We pray and head for the airport.  "Two hours before flying," I quote from the travel docket.  "You will be twenty minutes," John laughs.  He's right.  Past the KBZ Bank counter, which in the end offered the best exchange rate, we stroll through two security checks, and there are no questions at the immigration exit.  "We could have a suitcase full of narcotics," Steve observes.  It's very different from Bangkok, where I had to step into a tardis for an all-over body X-ray, and found the booth wouldn't accommodate my larger-than-your-average-Thai dimensions.

Thai Air must take the prize for the busiest cabin crew of the to-date eight flights.  In just over an hour's journey they offer us newspapers, a drink, a meal, another drink, and duty free.  All smoothly and courteously executed.  But we have to stack for fifteen minutes as heavy rain storms are hitting the city, and flights are affected.  "They'll be a signal and free wifi," I encourage Steve.  We haven't spoken to anyone at home for over a week.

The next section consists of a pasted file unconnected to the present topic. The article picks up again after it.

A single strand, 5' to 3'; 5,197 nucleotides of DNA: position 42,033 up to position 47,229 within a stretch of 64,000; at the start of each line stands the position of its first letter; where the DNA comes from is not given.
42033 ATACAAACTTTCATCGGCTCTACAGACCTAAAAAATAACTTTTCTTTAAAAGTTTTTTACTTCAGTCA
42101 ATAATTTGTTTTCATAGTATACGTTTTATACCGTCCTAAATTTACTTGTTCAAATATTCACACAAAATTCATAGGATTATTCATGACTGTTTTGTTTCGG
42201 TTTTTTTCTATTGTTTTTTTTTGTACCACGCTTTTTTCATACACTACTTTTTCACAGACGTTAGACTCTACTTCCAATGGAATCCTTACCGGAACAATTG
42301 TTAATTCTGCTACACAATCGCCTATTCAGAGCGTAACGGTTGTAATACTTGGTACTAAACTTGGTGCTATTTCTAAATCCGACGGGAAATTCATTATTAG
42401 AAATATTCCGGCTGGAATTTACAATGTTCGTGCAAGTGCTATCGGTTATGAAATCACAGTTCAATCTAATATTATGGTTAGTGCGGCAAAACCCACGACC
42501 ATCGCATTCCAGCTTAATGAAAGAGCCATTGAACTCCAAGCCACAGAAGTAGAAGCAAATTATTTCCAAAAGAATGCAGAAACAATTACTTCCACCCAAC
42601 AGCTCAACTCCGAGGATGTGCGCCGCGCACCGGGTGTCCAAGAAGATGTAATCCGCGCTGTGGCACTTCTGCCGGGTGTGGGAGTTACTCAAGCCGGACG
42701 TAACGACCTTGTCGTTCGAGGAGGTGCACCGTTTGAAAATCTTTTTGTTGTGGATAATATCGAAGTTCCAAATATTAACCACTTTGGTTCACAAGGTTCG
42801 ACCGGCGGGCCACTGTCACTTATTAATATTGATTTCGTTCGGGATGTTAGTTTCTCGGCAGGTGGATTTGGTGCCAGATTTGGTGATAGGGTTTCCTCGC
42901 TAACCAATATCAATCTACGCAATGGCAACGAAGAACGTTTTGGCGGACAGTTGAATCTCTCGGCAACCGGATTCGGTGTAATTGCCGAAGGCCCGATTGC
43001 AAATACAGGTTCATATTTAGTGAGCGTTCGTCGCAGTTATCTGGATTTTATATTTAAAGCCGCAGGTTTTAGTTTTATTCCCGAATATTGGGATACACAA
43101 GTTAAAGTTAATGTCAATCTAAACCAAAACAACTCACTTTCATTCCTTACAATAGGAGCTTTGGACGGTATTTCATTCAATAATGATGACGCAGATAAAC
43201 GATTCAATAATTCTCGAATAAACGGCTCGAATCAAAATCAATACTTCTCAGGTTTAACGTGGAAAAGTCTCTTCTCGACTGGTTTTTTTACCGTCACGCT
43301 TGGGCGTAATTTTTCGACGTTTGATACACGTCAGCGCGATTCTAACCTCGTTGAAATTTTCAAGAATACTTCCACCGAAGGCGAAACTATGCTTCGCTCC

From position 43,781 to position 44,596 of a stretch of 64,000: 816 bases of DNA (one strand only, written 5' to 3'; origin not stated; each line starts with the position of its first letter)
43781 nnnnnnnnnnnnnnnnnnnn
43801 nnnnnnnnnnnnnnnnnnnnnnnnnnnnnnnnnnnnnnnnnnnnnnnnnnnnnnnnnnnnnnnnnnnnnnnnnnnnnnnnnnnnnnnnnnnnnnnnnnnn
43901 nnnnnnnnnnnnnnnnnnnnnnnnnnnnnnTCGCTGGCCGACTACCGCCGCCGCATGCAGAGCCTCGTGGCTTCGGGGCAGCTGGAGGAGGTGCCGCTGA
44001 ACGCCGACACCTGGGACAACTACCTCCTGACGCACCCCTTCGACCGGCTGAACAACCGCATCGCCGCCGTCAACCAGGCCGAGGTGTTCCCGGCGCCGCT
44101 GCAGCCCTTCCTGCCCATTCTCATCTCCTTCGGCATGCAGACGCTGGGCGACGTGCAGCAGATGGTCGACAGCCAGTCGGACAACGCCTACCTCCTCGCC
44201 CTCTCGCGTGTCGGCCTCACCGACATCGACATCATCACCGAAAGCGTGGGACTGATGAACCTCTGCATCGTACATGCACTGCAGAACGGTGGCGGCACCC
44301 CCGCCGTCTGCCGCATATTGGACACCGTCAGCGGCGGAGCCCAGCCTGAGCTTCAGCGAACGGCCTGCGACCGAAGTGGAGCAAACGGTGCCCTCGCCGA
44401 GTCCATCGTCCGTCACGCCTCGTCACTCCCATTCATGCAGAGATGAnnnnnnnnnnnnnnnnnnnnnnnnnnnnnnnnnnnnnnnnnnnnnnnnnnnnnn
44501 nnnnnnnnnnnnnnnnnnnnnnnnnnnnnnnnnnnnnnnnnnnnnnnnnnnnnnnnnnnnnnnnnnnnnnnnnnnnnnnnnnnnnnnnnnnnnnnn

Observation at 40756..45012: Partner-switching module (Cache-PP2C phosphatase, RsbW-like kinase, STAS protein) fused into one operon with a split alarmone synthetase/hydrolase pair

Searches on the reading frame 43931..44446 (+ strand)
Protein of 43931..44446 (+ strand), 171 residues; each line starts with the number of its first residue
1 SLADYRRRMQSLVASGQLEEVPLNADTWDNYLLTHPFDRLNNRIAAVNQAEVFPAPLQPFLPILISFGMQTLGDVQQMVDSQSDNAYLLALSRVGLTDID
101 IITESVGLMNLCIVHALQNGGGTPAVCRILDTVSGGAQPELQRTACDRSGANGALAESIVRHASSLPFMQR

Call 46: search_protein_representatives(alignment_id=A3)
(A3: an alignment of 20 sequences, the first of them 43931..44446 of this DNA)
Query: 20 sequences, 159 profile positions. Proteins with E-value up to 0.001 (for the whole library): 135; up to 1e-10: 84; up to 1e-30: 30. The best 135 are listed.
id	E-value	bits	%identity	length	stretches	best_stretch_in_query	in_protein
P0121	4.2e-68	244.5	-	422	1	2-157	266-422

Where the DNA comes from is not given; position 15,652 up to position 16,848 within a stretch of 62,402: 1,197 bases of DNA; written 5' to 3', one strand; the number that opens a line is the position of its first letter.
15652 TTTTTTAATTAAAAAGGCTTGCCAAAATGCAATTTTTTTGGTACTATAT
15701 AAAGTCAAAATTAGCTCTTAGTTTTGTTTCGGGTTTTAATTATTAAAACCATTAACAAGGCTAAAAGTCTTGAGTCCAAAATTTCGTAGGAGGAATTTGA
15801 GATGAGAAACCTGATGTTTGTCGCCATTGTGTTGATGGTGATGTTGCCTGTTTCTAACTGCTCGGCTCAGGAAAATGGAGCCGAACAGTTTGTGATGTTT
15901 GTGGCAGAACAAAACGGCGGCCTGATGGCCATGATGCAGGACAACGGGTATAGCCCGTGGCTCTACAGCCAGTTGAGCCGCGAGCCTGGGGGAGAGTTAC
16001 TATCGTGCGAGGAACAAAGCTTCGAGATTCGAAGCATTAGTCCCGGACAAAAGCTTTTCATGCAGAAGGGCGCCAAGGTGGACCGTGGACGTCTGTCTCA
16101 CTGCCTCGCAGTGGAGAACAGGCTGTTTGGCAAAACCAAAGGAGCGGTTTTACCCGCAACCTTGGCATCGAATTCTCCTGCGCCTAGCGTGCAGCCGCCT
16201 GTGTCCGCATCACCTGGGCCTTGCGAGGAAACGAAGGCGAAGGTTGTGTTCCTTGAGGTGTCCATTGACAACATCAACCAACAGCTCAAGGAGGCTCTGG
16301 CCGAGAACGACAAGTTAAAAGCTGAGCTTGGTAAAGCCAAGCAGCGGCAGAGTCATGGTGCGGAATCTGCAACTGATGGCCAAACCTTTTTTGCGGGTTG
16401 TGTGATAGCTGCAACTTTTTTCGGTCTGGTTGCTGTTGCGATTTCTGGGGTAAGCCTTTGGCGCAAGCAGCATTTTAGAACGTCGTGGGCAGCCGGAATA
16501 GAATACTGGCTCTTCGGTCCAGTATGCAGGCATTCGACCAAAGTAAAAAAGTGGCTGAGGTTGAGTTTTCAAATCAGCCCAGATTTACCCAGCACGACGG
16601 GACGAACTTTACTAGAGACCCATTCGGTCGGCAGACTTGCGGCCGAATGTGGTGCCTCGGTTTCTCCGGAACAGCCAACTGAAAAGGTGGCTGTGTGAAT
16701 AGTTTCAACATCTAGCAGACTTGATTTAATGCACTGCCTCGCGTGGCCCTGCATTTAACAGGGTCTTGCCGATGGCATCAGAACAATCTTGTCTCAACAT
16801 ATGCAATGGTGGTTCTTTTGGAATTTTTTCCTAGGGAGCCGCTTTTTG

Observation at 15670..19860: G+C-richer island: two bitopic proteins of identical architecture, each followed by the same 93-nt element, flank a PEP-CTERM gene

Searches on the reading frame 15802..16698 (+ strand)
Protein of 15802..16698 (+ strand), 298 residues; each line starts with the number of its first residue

At the transfer counters it's 10.00pm - six hours ahead of UK - and the seats are all occupied by sleeping bodies. I ring Mary, who gives me an update on the Arena meetings to advance community and mission in Sheffield.  She sounds well.  Then I catch Nathan, who gives me a colourful account of their arrival in Cuttack in the middle of a Hindu festival.   Huw's next, then Kelly, and I hope they'll get the one photo I managed to email onto the screen at Heart.  I thank Gav for responding every time I've sent something, and leave a "happy birthday Zebedee" on Kat's answerphone.  Then I plonk myself down in the one remaining free seat, and Sunday drifts into Monday as I doze off.